I took an afternoon this week to check out Startup Riot at the Sodo Showbox. This was the second year the event was held in Seattle, and I’ll say both years I’ve had a great experience. The event has some unique touches; sprinkled between the 30 3-minute pitches, are 2 keynotes, several networking opportunities, and a long lunch in which you can walk around and meet new people.
Rather than just recap the whole event, I took some notes on what start-up marketers could learn from some of the 30 presenters, both when pitching to customers, or investors. Note, the majority of this post is also up at www.relaborate.com/blog.
It’s gutsy to take the plunge into the entrepreneurial waters. It’s even scarier to get up in front of 250 people, explain your entire company in 4 slides and 3 minutes, and take 3 more minutes of grilling from some judges.
But that’s what 30 brave entrepreneurs did Wednesday at Startup Riot in Seattle. To reward their courage, Startup Riot judge and keynote speaker Andrew Hyde asked everyone in the audience to blog about at least one of the companies. Blogging – well that’s something we can do. So here are a few things we learned about marketing your company, from both the judges and the start-up CEO’s who took the stage.
1) Show your excitement in everything you do: More than once, the judges asked the entrepreneur, “Are you excited about this project? If yes, then show us. Prove to us with your passion that this project will work.” This means in every powerpoint, blog post and meeting you attend, make sure that your excitement for your idea is contagious.
2) What is your 5 second 1-liner? Can you explain what you do in 5 seconds? Cindy Wu described her company, Microryza, as “Kickstarter for Science.” That’s easier to remember than, “We built a platform where people can fund scientific research, in an online market and where scientists can go and present their projects to try to receive funding.” Can you describe what you do in 5 seconds?
3) Prove you are the team to do it: Parend Paresh may be tackling an unsexy problem with VendScreen. But, it is so obvious that they know what they’re talking about, I would invest in a heartbeat. VendScreen is a touchpad that will be attached to vending machines and enable customers to pay for sodas or snacks by phone or credit card. Neat idea maybe, but why will it work? Well Parend explains his domain expertise, illustrates his partners’ domain expertise, and then tells a fact that all vending machines are going to be required by Federal law to put nutritional information somewhere on the outside of the machine. The fact that he knows this obscure legislation demonstrates that he knows the market for vending technology, and knows how to capitalize on emerging trends.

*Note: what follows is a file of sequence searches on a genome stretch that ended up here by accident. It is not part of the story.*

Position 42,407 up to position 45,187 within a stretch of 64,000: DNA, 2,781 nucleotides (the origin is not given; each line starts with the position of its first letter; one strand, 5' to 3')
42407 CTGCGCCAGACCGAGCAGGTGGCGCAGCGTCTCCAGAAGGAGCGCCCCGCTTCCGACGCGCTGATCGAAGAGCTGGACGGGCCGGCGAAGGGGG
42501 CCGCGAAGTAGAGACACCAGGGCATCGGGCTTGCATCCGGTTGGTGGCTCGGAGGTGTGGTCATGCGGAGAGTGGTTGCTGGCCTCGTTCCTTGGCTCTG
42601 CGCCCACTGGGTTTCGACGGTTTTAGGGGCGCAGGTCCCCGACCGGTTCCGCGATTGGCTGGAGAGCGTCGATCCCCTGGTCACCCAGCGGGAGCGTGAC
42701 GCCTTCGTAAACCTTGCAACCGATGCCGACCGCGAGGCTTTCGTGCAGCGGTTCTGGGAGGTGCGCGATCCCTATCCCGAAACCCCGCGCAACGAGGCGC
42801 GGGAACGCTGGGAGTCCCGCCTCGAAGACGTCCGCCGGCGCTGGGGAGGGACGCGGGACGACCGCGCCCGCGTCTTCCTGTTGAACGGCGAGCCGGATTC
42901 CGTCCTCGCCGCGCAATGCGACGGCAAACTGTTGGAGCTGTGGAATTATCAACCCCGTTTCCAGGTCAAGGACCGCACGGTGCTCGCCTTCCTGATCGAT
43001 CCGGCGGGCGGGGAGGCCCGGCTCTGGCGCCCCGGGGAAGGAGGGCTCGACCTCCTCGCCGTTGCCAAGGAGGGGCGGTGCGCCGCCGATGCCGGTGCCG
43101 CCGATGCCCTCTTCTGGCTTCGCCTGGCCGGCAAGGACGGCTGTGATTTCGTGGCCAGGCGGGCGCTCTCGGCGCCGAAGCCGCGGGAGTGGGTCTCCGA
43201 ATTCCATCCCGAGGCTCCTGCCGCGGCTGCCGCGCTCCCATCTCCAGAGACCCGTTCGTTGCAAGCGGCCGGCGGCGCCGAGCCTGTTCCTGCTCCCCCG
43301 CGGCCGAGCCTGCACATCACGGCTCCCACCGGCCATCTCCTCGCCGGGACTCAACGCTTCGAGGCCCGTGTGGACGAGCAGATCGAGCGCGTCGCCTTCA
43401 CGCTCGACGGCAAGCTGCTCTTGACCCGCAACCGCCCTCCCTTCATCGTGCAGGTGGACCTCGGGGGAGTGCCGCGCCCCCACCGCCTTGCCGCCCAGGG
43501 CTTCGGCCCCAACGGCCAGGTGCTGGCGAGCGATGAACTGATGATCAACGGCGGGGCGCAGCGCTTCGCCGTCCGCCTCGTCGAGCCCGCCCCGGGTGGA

4) Talk about your wins: iHearNetwork, led by Paul Simonds, is a startup with 3000 users. Not only that, they have a 125 Daily Active Users and 250 Weekly Active Users. Taskk, has 7000 users already in a totally different market, adding 2000 in the last month. When you are a startup, find a number that you can trumpet. I don’t know if 3000 or 7000 users is a lot for the spaces these companies are in, but I wrote the numbers down. They sure sound good. And as one judge said to Placeling’s CEO, “If you aren’t bragging, you sound small.”
5) Show your product: Personify makes it easy for people to find social good opportunities and volunteer events. They already have 500 users. And yet through their presentation, they never showed us the product – which is actually quite lovely. People want to see that the product is live and working. Don’t make them imagine what it will be like. It’s too much work. Show your product everywhere you can. Your product is your story.
6) Explain the problem: Tim Hermanson of Arch started his presentation with a shot of a traffic jam. He asked that since we all have these digital devices in our pockets, why couldn’t anyone, anytime, see something that was happening in a different location so that we could avoid these traffic jams. If I was stuck in that traffic jam, why couldn’t I anonymously upload a photo from my location so others could see my pain and take another route? With the problem framed in a simple scenario, I can now understand the solution. The product becomes real when there’s something I can identify with.
7) Understand your competitors: Shawn Burke of Crowd Picsell wasn’t just asked to name some competitors, judges wanted to understand what he did better then them. If you are a customer, you want to know exactly what the benefits are of one company over the other. Don’t make the customer guess. Be the best at something, and explain exactly what it is that makes you the best over all others. It’s hard to lose when you are the best.
8) Tell a good, humanizing story: Jon Poland created Crowdegy, joining an already crowded survey space. But, he explained why his product would succeed by telling a story about his 5 year old. In his story, he shows his 5 year old how to use his product, and then the next day his 5 year old asks, “Daddy, can I play the dot game again today?” Jon got the point across: His product brings visualization to surveys, is fun enough to do over and over, and is so easy a 5 year old can do it.
There were a number of other startups to keep an eye on. Check out the whole list at StartupRiot.com. And if you were there, did you see any companies that stood out?